Centrepoint estimates that as many as 25,000 young people in the UK could be at risk of homelessness this Christmas.
And research by the charity revealed those at risk were taking drastic steps such as a committing a crime purely so they would be taken into custody.
Paul Noblet, head of public affairs for Centrepoint, said: “We’re facing a crisis when it comes to youth homelessness – as many as 25,000 young people could be at risk of homelessness this Christmas alone. Behind that appalling statistic is a human being not much older than many of our children and grandchildren, who is alone, frightened and confronted with impossible choices.”
More than a quarter of the young homeless people surveyed by the charity admitted to having stayed with a stranger, while 12 per cent had done something illegal to get themselves arrested.
Shadow Housing Secretary John Healey said: “It should shock and shame us all that thousands of vulnerable young people have nowhere to turn and nowhere safe to stay this Christmas.
“The choices they face to get off the streets are unthinkable to most of us, forcing them to put at risk their own safety and future.”
Centrepoint, which runs a network of hostels, aims to give vulnerable young people a safe place to stay, help them find a job and also work with them on any physical and mental health problems.
Mr Noblet said: “The situation is bleak but homelessness does not need to define a young person’s life if they receive the support they need at the right time.”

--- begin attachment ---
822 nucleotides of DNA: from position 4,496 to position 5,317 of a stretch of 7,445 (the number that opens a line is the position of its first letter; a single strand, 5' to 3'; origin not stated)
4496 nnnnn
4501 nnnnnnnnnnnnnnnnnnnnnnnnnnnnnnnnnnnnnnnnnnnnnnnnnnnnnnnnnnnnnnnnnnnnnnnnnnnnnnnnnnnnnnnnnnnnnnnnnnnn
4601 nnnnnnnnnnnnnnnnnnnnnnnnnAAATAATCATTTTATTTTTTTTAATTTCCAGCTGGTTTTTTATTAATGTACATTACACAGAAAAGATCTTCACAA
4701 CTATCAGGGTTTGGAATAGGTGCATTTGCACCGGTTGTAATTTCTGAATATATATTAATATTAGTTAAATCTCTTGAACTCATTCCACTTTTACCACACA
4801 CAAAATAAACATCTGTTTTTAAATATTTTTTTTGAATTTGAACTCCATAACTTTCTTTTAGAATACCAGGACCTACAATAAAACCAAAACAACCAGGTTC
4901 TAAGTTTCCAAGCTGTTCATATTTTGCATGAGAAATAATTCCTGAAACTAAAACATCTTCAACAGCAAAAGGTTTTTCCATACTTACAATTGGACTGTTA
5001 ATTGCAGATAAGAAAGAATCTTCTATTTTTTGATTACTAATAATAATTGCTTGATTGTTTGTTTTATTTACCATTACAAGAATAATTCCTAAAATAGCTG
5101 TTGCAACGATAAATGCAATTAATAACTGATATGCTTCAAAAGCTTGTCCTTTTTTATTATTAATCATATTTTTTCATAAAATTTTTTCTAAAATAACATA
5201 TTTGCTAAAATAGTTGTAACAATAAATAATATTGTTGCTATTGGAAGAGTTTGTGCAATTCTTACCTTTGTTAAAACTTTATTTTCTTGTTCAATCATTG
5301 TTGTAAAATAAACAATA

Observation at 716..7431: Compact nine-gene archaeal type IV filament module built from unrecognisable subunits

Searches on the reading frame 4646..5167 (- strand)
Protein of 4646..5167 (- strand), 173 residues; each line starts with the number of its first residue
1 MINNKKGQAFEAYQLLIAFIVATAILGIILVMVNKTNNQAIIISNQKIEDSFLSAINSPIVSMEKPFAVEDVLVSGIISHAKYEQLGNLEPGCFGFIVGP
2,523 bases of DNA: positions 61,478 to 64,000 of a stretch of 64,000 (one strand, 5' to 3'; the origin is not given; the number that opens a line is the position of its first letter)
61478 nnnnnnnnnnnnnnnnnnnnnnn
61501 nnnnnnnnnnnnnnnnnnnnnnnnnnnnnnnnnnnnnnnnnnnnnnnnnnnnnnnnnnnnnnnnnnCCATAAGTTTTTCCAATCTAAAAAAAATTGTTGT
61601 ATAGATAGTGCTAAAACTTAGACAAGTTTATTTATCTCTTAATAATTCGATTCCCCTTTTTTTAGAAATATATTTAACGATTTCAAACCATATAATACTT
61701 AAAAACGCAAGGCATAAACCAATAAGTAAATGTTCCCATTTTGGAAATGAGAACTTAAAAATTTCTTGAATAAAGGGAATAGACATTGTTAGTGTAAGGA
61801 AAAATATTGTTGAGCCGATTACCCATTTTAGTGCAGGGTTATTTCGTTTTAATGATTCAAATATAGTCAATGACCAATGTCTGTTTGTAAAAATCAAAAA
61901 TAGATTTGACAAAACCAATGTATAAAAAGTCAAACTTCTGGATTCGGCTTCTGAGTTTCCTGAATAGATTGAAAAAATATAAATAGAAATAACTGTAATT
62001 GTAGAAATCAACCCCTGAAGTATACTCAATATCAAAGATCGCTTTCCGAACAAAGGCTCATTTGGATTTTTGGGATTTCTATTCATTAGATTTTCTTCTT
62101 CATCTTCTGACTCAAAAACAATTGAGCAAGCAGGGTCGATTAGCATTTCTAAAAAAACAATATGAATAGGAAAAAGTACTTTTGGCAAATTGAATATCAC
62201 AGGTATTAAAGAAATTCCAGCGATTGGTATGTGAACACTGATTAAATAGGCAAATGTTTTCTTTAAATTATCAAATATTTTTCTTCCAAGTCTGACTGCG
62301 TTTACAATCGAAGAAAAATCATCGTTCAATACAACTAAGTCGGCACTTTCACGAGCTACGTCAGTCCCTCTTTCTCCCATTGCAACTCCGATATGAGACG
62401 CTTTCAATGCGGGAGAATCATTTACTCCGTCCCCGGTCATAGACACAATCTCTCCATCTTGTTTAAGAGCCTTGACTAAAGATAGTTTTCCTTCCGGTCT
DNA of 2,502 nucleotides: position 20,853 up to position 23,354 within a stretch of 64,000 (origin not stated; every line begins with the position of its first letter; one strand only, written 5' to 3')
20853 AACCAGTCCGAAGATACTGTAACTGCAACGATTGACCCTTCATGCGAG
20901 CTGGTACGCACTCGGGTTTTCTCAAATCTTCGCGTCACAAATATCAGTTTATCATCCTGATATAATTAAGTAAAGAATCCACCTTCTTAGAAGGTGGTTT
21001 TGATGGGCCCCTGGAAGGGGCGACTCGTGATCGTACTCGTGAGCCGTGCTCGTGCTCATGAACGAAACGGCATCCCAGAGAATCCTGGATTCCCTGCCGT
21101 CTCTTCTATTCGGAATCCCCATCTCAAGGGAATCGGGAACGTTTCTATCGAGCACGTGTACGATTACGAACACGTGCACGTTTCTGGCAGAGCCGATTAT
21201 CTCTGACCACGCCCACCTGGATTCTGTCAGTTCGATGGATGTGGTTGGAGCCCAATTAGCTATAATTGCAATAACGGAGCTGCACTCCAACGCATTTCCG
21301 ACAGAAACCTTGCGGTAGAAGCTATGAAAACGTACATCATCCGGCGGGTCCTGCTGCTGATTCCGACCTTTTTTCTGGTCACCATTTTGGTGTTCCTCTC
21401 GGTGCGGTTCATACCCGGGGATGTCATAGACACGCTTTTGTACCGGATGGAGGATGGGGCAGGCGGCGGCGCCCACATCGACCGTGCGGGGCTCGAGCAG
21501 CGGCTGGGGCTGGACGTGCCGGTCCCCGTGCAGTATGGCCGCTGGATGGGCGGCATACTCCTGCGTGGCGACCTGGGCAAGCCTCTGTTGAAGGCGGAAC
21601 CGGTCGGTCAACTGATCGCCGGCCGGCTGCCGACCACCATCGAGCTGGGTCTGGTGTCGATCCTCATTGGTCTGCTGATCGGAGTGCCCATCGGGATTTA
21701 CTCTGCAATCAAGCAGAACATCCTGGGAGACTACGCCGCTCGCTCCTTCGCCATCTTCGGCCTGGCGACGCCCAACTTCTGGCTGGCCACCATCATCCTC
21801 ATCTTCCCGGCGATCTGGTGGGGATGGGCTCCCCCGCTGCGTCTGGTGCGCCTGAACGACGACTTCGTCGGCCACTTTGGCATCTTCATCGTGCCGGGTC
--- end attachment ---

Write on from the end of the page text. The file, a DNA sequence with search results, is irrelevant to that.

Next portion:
One Bradford man helped into training and rented accommodation by the charity told how he sold drugs and broke into caravans for a night’s sleep.
Jordan, 21, who did not want to give his surname, said: “I was definitely at rock bottom, if not lower than rock bottom.”
Mr Healey, MP for Wentworth and Dearne, said: “I visited a Centrepoint hostel last week and saw the great work the charity does. But I heard how deep cuts to government support and to housing benefit are making their job so much harder.”
Funding is a constant concern for those working with the homeless, including the St George’s Crypt shelter in Leeds.
Support worker Olivia Quick said: “There have been times here where we’ve not got enough campbeds for people to sleep on and there are a few shelters shutting down next year for lack of funding, so the problem is going to get worse.
“People seem to have this belief that homeless people are a different form of human, not part of our society, but everyone it just one step away from being that homeless person.”
Mr Healey has challenged the government to back a Labour plan to boost street outreach work, ensure hostels have secure funding and build more affordable rented homes.